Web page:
Official Blog of the Bishop of Durham

Can You Name a Single Non-Apologetic Bible Commentary?

Posted by NT Wrong on October 14, 2008

I was just trying to think of one. Just one.

Actually, there’s one on Jeremiah that springs to mind. But that’s as far as I got.

Is there any one that does not attempt to defend the biblical book’s ideology, wax lyrical about the mellifluous prose or poetry of the contents of its most thrown-together redactions, make vague parallels with the Amarna letters or somesort in order to defend it ancient pedigree or historicity, or include some other specious nonsense?

I mean to ask — of the thousands of ‘critical’ biblical commentaries written over recent centuries — how many, if any, are actually ‘critical’?

Critical shmitical!

Please offer your suggestions.

23 Responses to “Can You Name a Single Non-Apologetic Bible Commentary?”

  1. It depends what you mean. If the author has drawn a conclusion based on careful study of the evidence, is it still ideology?

    I’d say that Raymond Brown on John, which consistently surveys a range of interpretative options before making the case for the one he considered most in line with the evidence, deserves the title.

    The same could be said about Dunn’s commentary on Romans, and probably also Davies and Allison on Matthew.

    This isn’t to say that these commentators are uninfluenced by beliefs, convictions, upbringing, and who knows what else. But if that undermines their being critical, then no human being is critical!

  2. john shuck said

    Time for the Guild to write some commentaries!

  3. ntwrong said

    If the commentary author reiterates the ideology of the biblical book without considering criticisms of it, that’s an uncritical use of the evidence.

    Hmmmm… while I admire Raymond Brown’s work, I seem to recall at least one or two homiletic moments. Great resource, but completely non-apologetic?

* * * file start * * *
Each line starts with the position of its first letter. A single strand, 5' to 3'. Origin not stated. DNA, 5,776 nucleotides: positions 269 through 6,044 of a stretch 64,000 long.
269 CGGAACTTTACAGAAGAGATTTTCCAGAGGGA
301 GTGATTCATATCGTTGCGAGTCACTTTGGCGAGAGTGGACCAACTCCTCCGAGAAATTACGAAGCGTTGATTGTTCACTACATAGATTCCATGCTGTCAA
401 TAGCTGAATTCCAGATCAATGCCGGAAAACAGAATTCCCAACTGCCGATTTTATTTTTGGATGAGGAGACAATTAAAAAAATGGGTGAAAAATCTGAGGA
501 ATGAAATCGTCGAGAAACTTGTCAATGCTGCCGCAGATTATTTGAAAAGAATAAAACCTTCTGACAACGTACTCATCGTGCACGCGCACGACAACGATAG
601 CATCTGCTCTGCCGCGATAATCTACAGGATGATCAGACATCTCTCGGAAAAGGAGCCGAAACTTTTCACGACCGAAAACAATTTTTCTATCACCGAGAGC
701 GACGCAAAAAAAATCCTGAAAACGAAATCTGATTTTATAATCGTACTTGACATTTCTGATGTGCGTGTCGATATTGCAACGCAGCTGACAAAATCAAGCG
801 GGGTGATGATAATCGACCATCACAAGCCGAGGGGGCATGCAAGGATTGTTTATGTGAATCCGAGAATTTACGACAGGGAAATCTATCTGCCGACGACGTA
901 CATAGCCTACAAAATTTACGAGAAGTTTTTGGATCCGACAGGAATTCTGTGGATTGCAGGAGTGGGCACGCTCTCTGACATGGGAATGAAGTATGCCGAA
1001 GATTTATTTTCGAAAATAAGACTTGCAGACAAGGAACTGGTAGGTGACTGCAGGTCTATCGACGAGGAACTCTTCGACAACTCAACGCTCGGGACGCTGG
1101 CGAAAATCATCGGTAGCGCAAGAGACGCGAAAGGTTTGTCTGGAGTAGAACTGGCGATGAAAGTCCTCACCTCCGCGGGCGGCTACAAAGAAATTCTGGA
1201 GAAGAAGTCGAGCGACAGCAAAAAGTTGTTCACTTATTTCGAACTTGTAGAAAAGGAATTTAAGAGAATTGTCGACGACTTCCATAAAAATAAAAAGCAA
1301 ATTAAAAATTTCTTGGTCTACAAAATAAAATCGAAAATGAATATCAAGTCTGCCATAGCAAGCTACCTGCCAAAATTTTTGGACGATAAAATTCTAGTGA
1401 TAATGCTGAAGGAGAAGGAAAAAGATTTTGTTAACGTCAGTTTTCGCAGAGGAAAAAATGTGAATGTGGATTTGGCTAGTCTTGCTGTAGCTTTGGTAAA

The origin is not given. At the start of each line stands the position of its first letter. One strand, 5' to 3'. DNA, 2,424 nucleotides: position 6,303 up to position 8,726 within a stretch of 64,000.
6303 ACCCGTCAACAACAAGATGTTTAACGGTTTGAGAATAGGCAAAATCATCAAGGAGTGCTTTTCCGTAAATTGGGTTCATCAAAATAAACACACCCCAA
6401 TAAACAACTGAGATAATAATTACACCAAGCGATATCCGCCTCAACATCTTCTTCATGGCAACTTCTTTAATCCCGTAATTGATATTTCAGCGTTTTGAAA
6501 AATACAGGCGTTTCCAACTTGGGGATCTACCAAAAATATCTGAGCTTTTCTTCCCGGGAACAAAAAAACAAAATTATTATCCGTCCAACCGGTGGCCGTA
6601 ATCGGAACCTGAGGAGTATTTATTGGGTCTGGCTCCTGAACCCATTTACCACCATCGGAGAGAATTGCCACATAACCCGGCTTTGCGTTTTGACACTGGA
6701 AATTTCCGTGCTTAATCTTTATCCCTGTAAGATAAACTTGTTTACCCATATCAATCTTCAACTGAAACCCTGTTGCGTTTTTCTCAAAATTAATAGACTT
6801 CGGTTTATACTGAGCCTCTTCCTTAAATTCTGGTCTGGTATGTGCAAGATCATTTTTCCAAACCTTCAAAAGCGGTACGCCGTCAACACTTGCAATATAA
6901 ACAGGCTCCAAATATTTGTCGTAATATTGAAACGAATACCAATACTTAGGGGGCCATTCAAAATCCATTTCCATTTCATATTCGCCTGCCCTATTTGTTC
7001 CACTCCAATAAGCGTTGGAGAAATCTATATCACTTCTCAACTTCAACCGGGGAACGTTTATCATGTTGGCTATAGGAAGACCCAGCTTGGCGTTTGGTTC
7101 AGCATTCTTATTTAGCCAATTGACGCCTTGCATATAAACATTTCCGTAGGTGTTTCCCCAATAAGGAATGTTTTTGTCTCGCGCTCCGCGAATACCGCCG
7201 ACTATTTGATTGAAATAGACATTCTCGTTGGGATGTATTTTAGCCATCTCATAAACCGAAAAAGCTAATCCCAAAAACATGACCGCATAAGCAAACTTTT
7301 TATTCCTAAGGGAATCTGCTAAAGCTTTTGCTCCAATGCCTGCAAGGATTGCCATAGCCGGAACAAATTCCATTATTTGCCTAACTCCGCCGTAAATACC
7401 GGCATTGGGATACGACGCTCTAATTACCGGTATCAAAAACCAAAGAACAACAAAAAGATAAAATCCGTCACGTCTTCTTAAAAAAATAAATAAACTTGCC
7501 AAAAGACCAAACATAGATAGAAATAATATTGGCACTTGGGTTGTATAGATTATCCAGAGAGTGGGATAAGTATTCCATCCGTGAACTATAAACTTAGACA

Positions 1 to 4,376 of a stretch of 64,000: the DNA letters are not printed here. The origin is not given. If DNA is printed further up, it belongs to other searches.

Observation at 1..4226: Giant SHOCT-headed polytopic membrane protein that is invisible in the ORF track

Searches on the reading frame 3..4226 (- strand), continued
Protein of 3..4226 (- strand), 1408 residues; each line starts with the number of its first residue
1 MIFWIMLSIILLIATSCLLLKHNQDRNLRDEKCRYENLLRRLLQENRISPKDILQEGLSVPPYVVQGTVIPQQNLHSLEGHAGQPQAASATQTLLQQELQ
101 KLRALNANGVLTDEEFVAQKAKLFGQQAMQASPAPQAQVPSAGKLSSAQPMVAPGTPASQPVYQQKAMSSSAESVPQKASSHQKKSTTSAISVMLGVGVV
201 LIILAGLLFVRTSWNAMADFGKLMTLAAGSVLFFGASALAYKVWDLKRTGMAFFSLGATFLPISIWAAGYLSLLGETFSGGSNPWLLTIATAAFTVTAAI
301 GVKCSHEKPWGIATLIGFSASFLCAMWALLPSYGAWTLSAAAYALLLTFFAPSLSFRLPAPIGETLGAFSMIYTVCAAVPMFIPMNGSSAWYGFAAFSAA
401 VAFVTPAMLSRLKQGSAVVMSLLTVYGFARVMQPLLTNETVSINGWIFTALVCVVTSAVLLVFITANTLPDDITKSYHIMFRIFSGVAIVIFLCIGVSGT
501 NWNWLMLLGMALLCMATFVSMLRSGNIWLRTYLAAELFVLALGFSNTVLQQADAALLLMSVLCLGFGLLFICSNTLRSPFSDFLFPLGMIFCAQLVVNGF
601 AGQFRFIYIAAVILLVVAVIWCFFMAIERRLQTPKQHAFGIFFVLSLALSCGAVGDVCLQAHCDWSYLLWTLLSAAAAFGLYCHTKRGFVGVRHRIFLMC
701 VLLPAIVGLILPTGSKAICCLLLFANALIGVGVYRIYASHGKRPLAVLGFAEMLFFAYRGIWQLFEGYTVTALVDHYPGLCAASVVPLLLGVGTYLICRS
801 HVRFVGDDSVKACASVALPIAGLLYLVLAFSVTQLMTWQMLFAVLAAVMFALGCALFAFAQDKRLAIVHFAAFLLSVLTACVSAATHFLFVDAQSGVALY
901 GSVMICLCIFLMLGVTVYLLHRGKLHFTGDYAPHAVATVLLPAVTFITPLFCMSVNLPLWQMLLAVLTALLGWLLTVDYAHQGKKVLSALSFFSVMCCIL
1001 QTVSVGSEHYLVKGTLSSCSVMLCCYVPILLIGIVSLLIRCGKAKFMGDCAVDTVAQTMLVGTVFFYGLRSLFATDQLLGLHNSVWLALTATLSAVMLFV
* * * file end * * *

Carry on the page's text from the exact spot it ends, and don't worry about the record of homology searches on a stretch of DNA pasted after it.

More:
Dunn??? Word Commentary??? Surely not. Although, the longtime-ongoing Job Commentary might be in.

    Davies & Allison, like Brown, is a great resource. It’s still good, even if it regularly assumes the viewpoint of the biblical book. (e.g. was Pilate’s wife really “granted” a dream?)

  4. I would think that the Context Group’s “Social Science Commentary” Series would count as critical. Great post, though. Something that I’d never even thought about.

  5. ntwrong said

    You’re probably right – the Context Group’s commentaries are in. They’re not general commentaries, but their stated aim is non-apologetic. Are they non-apologetic in fact? I think so, but I don’t know.

  6. JC said

    While, as ever, I agree with you Wrong, I’d be even more cautious on the Context Group. Many still have confessional backgrounds and this comes out from time to time. Whether this affects the commentaries is of course another question. Then there’s the age old question of Orientalism…

  7. ntwrong said

    It’s been a while since I looked at commentaries by Malina and others. I have it in the back of my mind that they were using the old ‘the bible’s not wrong, but they just thought differently in those days’ apologetic. But I couldn’t find anything to back that up.

    Yeah – there’s no ‘Hebrew mind’. Malina needs a ba-ba-ba corrective (Barr and Bhabha). And funnily enough there was even the odd bit of individualism 2000 years ago. Malina’s way too wooden in his application of sociological ‘types’.

  8. Justin said

    What about the subaltern-apologetic Fernando F. Segovia and R. S. Sugirtharajah, eds. >A Postcolonial Commentary on the New Testament Writings< (RBL Review at http://www.bookreviews.org/pdf/6344_6827.pdf)?

  9. Luke said


    i use the Anchor Bible Commentary and the New Interpreters Bible Commentary. they use the modern criticisms and i have yet to see an appeal to tradition or doctrine in their books.

    is that what you’re looking for?

  10. Antonio Jerez said

    Yeh, I think the good bishop is absolutely wright about Malina. “To wooden in his application of sociological types”, is my verdict also after reading some of his works. His essay “Christ and time: Swiss or Mediterranean” is one of the worst pieces of nonsense I have ever read in exegetics. A piece of apologetics that tries to salvage the failed prophecies of the second coming in a more sophisticated way than bishop Wright.

  11. Jeremiah said

    Why would anyone want such a commentary?

  12. ntwrong said